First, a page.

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Prostaglandins, leukotrienes, and essential fatty acids

The immunomodulatory effects of fish-oil supplementation in elite paddlers: A pilot randomized double blind placebo-controlled trial.


PMID 26026502

Abstract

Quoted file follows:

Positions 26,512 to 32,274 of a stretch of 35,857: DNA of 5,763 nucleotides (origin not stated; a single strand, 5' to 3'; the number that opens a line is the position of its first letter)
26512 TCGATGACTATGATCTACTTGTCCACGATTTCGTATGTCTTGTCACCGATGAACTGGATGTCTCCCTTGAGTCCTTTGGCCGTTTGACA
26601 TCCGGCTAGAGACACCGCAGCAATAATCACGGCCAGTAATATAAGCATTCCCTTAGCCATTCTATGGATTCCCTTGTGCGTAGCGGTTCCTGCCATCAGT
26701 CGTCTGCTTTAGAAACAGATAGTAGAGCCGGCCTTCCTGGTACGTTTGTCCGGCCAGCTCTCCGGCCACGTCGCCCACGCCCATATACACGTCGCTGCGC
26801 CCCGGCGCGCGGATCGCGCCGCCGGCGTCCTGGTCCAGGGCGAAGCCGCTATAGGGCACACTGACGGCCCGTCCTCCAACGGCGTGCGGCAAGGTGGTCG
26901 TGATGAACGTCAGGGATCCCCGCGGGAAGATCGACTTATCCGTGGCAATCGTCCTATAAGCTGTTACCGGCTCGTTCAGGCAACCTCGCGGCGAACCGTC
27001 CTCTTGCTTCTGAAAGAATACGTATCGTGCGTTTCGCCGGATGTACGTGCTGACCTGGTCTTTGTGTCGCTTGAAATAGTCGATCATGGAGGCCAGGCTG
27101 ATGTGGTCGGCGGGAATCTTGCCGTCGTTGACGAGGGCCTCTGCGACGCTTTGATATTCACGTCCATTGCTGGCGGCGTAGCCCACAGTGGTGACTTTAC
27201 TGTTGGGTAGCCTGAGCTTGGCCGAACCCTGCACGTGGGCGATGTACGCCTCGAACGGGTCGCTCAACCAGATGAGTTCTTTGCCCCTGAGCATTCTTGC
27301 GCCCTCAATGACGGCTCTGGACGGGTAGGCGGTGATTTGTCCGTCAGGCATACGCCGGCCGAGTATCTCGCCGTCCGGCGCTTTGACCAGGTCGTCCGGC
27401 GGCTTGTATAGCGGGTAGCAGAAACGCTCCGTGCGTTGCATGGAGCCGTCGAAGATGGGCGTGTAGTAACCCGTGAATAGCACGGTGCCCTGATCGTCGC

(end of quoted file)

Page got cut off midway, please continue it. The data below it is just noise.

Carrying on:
Physical exercise can induce imbalance of different cytokines by leading them towards an inflammatory and immunosuppressive milieu. Fish-oil (FO) supplementation may modulate the mentioned skewed balance following intense exercise. Therefore, we decided to investigate the effect of intense physical exercise and FO supplementation on cytokine production and helper T (Th) cell phenotype in male elite paddlers. Male elite paddlers consumed 6 g/day of either FO capsules (n=11) containing 3.6 g long chain n-3 polyunsaturated fatty acids (1.2 g docosahexaenoic acid and 2.4 g eicosapentaenoic acid) or placebo capsules (n=11) for 4 weeks. The paddlers simultaneously undertook a program of increasing exercise. Blood samples were taken from all the subjects 48 h before and after the 4 weeks of supplementation. Our results show that while FO supplementation decreases the production of tumor necrosis factor (TNF)-α and interleukin (IL)-1β in the elite paddlers, it increases the production of IL-6. On the other hand, while there was no change in IL-4 secretion, the production of interferon (IFN)-γ was significantly decreased after 4 weeks FO consumption. We also showed that the production of IL-10 was significantly higher in the FO group compared to the placebo. Finally, we found that fish-oil consumption shifts the balance between Th cells towards Th2 phenotype during intensive exercise. Our results suggest that the consumption of n-3 polyunsaturated fatty acids during intense exercise can induce the anti-inflammatory and immunosuppressive cytokine networks that are associated with a reduced Th1/Th2 ratio in elite paddlers.